It's not about ceremonialism and what you eat and don't eat. These are non-essentials. Rather it is about having a heart for holy, obedient living and the peace or loving tranquility produced by the Spirit of God.

Paul talks further of the spiritual aspect of the kingdom in I Corinthians 4. Some of the Corinthians were arrogant and prideful in themselves. They thought Paul would never come and they could keep doing what they wanted and sinning unchecked. Paul says, that won't happen. He is planning on coming and then he will see how tough they really are. They talked a big talk, but they knew they were wrong and guilty and they would not be able to stand up to Paul in person and defend themselves. He says about these arrogant men:

"For the kingdom of God does not consist in words but in power."

In other words, spiritual character is not measured by impressive words, but in the power of ones life and how it is lived.

V. The Kingdom of God Has a Sense of Present Reality

Also, the kingdom of God is not only a future to look forward to but a present reality demonstrated by those who follow Christ. And it is not a reality that we place ourselves into. We could never get into it on our own. Paul says:

"For He has rescued us from the dominion of darkness and brought us into the Kingdom of the Son He loves." (Colossians 1:13)

Further, this present reality includes the fellow believers that we are privileged to be sharing our life and ministry with today. In Colossians 4 Paul talks about several co-workers who send their greetings. He concludes in Colossians 4:11 by saying:

"Jesus who is called Justus also sends greetings. These are the only co-workers for the kingdom of God, and they have proved a comfort to me."

Finally, this reality that we are living in includes those who help us and lead us by their ministry in this life on Christ's behalf. In I Thessalonians 2:12 the Apostle tells the Thessalonians:

"For you know that we dealt with each of you as a father deals with his own children, encouraging, comforting and urging you to live worthy of God, who calls you into His kingdom and glory."

Paul loved those in the kingdom of God whom the Lord gave him to care for just as a father loves his children and he wanted them to serve the God whom he loved as well.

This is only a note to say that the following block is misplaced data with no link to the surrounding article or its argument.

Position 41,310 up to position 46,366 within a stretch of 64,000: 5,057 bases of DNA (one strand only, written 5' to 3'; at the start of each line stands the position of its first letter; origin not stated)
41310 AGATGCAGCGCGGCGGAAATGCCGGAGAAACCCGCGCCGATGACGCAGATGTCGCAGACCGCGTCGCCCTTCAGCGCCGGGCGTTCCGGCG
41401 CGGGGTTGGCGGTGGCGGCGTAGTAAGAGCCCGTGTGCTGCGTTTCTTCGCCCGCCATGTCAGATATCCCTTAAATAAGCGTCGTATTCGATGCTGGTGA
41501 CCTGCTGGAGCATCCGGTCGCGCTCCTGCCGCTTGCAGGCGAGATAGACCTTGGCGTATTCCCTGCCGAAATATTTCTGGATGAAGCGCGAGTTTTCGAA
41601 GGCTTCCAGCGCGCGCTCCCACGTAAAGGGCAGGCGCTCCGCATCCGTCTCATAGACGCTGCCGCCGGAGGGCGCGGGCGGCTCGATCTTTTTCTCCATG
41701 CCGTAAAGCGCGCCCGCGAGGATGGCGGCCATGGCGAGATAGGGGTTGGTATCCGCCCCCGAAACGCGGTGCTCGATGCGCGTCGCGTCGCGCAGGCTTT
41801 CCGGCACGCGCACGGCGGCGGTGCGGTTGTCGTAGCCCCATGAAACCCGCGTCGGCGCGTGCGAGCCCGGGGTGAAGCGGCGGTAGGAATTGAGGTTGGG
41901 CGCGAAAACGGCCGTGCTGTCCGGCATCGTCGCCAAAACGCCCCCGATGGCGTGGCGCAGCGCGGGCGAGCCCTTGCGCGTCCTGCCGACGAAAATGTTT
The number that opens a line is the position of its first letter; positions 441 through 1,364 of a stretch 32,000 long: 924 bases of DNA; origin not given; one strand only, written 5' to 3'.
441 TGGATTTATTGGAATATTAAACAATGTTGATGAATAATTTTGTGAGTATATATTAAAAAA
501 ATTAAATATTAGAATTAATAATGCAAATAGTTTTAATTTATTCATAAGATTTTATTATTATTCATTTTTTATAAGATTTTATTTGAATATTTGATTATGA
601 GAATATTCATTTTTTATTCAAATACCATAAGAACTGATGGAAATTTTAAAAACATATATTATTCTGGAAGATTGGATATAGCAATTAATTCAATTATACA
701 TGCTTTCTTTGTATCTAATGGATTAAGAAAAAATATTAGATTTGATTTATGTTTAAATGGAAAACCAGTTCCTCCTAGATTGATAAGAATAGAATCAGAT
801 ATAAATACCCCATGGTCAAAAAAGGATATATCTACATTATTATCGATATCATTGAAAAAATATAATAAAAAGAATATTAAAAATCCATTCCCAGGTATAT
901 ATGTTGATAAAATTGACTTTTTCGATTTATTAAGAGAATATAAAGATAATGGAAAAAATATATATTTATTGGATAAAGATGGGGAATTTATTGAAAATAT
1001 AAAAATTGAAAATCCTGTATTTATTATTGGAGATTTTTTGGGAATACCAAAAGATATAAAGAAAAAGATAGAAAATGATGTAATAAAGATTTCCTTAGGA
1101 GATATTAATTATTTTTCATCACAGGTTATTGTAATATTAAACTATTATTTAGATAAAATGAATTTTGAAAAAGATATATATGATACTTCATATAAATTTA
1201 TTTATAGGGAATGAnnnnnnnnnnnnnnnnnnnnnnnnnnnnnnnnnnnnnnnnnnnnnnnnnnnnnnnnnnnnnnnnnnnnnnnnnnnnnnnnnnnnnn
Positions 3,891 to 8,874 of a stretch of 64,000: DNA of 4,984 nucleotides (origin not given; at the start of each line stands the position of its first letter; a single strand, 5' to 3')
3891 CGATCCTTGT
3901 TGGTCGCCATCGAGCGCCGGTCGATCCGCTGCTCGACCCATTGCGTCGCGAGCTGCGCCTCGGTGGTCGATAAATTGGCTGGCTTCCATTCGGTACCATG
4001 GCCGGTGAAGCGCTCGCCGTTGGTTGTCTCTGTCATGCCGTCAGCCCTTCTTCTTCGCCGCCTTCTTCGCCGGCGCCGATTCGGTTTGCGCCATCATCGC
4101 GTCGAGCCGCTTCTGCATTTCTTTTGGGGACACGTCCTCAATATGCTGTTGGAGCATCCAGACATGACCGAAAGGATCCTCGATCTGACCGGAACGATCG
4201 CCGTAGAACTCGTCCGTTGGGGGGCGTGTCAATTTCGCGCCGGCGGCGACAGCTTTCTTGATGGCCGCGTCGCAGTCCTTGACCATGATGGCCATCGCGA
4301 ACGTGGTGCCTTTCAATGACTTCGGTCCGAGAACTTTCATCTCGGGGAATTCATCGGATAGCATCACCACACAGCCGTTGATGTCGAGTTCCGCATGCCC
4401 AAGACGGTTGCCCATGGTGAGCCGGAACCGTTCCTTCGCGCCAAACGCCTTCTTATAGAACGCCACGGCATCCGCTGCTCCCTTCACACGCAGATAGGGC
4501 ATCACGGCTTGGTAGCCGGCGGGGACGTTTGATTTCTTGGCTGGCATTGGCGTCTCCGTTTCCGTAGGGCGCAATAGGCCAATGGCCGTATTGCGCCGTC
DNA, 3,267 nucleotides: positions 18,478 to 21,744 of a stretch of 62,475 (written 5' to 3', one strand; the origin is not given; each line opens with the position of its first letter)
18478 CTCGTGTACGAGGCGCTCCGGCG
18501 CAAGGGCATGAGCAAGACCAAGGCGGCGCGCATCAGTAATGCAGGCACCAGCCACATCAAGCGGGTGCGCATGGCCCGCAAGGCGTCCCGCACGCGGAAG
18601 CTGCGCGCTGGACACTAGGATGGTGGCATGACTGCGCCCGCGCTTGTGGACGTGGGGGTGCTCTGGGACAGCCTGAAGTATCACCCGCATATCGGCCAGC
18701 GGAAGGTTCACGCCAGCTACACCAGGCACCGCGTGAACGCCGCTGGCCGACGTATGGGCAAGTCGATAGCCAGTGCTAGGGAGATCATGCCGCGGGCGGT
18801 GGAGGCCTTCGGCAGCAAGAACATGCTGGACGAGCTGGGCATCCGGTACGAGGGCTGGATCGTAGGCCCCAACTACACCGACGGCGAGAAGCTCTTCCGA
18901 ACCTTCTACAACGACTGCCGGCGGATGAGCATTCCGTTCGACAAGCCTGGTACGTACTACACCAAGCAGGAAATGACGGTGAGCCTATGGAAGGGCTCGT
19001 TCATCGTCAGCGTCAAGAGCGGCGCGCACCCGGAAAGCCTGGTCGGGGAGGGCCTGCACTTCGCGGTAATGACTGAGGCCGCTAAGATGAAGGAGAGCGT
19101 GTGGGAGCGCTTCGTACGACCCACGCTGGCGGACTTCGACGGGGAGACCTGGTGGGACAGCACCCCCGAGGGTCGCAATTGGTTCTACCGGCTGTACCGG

VI. The Kingdom of God is Only Fully Realized in the Future

The next thing we have to realize in Paul's understanding of the Kingdom is that although it is, in a sense a present reality, the only time that this kingdom will be fully realized is in the future when Christ returns and places everything under His feet. There are several Scriptures in which Paul talks about this.

He told the Thessalonians, when admiring their perseverance in the midst of persecutions and afflictions, that this was evidence that God's judgment is right and as a result they will be counted worthy of the kingdom of God for which they were suffering. (II Thessalonians 1:5).

The Apostle also charges his young spiritual son Timothy that:

"In the presence of God and of Christ Jesus, who will judge the living and the dead, and in view of His appearing and His kingdom, I give you this charge" (II Timothy 4:1).

And at the end of his life, Paul tells Timothy in his final epistle before he was martyred that:

"The Lord will rescue me from every evil attack and will bring me safely into His heavenly kingdom, To Him be glory forever and ever. Amen! (II Timothy 4:18).

When all is said and done, all who want to have a future that is worth looking forward to have to place themselves in the hands of God the Father and our Lord Jesus Christ who made it possible for us to enter His wonderful and glorious Kingdom.

Conclusion

History, as we know it is coming to an end. All the enemies of God will be overcome and driven from this universe and placed into the Lake of Fire. Paul tells us that:

"Then comes the end, when He, (Christ), hands over the kingdom to the God and Father, when He has abolished all rule and all authority and power.

For He must reign until He has put all His enemies under His feet.

The last enemy that will be abolished is death.

For He has put all things in subjection under His feet. But when He says, “All things are put in subjection,” it is evident that He is excepted who put all things in subjection to Him.

When all things are subjected to Him, then the Son Himself also will be subjected to the One who subjected all things to Him, so that God may be all in all (I Corinthians 15:24-28).

History has a goal which Paul calls the dispensation of the fullness of times (Ephesians 1:10). Then all things will be summed up in Christ, things in the heavens and things on the earth.

The question is: "Will you be in that Kingdom?" If you have accepted the salvation that Christ has brought about by His death, burial and resurrection then, praise God, you are now and will be forever in that wonderful and glorious kingdom. You need to give thanks to Him every day for that fact.

If you haven't accepted Christ then bow down at His feet today and ask Him to forgive you your sins and save your soul! And He will do it.

I have read the whole Bible and at the end, God wins! That means that all who follow Him, no matter what is going on in your life today, will ultimately win too. Let us all praise God that we have the unsurpassed opportunity to be in the greatest kingdom of all time and eternity. The incomparable and unending Kingdom of our God and His Son, the Lord Jesus Christ.

© 2021 Jeff Shirley